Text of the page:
November 10, 2013

Fitting In

My friend Les Ferguson Jr. wrote a great post a couple of days ago about the feeling of not fitting in a church community anymore. If you're not familiar with Les' story, click around his blog for a bit to get the full ramifications. Short version is, his special needs son was molested by an old man from the church, said old man came back and killed his son and wife once charged, then church family wanted him to hurry up and get over it so he could come back and minister to them again. So, yeah, Les is a man who knows all to painfully the feeling of not being allowed to fit in. I could write all sorts of stuff about that, but the relevant point here is that Les needed more time to heal that they wished to allow, he's no longer their preacher, and he's healed to the point of regaining his passion again.

But's he's long gone as that congregation's evangelist, and understandably is wanting to have a ministry again.

But even though most of us haven't gone through a horrific tragedy like Les has, lots of us have that feeling of not fitting in, and desperately wanting a place to fit in; a spiritual home where we feel welcomed and secure just as we are.

Just as we are.

Just as I am.

We're tribal by nature, and that can be good in certain situations. But, as Christians, we're called to abandon all of these tribal identifiers and just love.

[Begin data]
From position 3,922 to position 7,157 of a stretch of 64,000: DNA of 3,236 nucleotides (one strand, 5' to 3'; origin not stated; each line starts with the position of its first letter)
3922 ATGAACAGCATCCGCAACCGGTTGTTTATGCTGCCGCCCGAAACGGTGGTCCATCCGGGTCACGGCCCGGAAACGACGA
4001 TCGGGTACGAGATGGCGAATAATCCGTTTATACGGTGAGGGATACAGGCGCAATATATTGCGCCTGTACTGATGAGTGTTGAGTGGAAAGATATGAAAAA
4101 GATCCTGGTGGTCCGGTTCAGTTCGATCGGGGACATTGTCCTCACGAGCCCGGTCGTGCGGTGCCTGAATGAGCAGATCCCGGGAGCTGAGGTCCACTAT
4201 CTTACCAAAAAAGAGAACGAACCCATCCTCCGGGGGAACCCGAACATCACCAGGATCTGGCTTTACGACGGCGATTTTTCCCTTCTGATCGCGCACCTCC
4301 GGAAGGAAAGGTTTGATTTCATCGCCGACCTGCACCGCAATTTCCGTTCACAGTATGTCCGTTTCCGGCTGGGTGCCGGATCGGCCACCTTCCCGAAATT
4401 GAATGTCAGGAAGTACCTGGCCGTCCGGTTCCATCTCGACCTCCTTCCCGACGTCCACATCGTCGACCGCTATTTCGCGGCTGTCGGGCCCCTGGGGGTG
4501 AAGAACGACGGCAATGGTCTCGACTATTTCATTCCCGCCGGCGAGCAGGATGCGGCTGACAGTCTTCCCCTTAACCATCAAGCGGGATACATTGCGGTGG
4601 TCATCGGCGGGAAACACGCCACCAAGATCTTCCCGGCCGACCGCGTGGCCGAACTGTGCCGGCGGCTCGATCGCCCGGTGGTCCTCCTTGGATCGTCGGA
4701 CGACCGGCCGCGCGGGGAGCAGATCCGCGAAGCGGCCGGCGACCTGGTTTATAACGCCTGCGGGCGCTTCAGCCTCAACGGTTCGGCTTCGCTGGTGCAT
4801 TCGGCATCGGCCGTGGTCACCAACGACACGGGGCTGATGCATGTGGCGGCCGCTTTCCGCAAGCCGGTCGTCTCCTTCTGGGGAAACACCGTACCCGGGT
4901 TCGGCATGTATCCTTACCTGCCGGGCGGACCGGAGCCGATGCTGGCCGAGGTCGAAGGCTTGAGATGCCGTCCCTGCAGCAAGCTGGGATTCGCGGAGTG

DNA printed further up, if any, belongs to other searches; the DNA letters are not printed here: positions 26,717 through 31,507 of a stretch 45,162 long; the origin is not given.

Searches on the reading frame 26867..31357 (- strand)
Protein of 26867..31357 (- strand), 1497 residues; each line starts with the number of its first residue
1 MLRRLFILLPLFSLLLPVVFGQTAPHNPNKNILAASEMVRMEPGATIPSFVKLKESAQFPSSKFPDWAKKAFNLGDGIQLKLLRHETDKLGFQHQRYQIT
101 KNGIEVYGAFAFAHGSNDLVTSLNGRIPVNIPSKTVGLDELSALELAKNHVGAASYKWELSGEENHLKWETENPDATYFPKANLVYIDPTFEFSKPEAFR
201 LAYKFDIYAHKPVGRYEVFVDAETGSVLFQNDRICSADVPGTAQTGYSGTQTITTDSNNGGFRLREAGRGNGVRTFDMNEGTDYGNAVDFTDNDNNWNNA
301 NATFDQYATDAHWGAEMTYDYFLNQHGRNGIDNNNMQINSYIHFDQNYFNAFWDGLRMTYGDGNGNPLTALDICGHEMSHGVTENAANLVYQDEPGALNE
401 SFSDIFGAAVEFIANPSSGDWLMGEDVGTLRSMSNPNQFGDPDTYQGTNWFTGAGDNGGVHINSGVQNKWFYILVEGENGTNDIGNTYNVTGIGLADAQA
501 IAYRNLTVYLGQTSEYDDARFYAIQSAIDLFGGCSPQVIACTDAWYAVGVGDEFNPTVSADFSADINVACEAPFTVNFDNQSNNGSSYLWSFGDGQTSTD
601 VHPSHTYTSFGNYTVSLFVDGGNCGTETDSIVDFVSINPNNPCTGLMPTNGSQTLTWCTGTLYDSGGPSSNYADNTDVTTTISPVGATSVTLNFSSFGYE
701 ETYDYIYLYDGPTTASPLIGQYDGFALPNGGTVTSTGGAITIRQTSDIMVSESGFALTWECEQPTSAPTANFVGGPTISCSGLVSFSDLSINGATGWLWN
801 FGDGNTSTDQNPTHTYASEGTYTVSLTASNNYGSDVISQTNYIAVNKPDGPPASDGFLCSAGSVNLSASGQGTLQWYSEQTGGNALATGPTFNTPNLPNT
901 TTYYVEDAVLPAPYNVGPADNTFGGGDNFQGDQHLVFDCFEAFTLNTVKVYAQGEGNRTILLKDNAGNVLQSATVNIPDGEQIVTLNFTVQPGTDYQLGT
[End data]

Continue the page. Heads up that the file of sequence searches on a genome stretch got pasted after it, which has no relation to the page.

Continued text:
Love God, and love each other.

And love our enemies.

But love is a really big, big thing for us people.

Too big, sometimes.

So big that it seems we can only concentrate on one facet or aspect of love at a time. Which is understandable, because we're far more limited that we would ever wish to be.

But the limits of our love defines us as humans. And as Christians, Jesus asks us to step beyond our limits and focus.

And one of the hardest limits we can cross is to let the suffering have their voice.

Not really just to let them have their voice, but to let them speak their suffering into our lives.

Because that hurts. It reminds us of our own human frailties and needs.

For me, the need to have my voice sometimes drowns out the needs of the suffering people around me.

I want them to hurry up and get over it, get back to being a contributing member of the family.

And when I realize that, I realize that my need to contribute is intimately connected to letting other suffering and 'not fitting in' people contribute, too.

But having things that are worth contributing to the big discussion can only come through our own healing. And Christ wants us to help each other along that road of healing. And the things that we are learning in the middle of the healing, and the raw, honest expression of that healing can be the most powerful words to speak into our lives.

It's not comfortable, though. And while we are desperately seeking comfort, we want comfortable thoughts from completely healed people to magically remove our suffering.

It doesn't work that way. We need to step back into our own pain with these painful words to further our own healing. We feel our own pain again, and it lets us feel the pain of those around us. And we both get to heal a little more.

We are told that "by His stripes we are healed." But it's not a magical, solitary healing. By His stripes, we learn to heal each other, and in imitating Him, we find our own healing.

In giving others their voice, we hear our own voices ring out.

Les, you do my heart a world of good. And we can multiply that. I can't wait to meet you someday soon.

No comments:

Post a Comment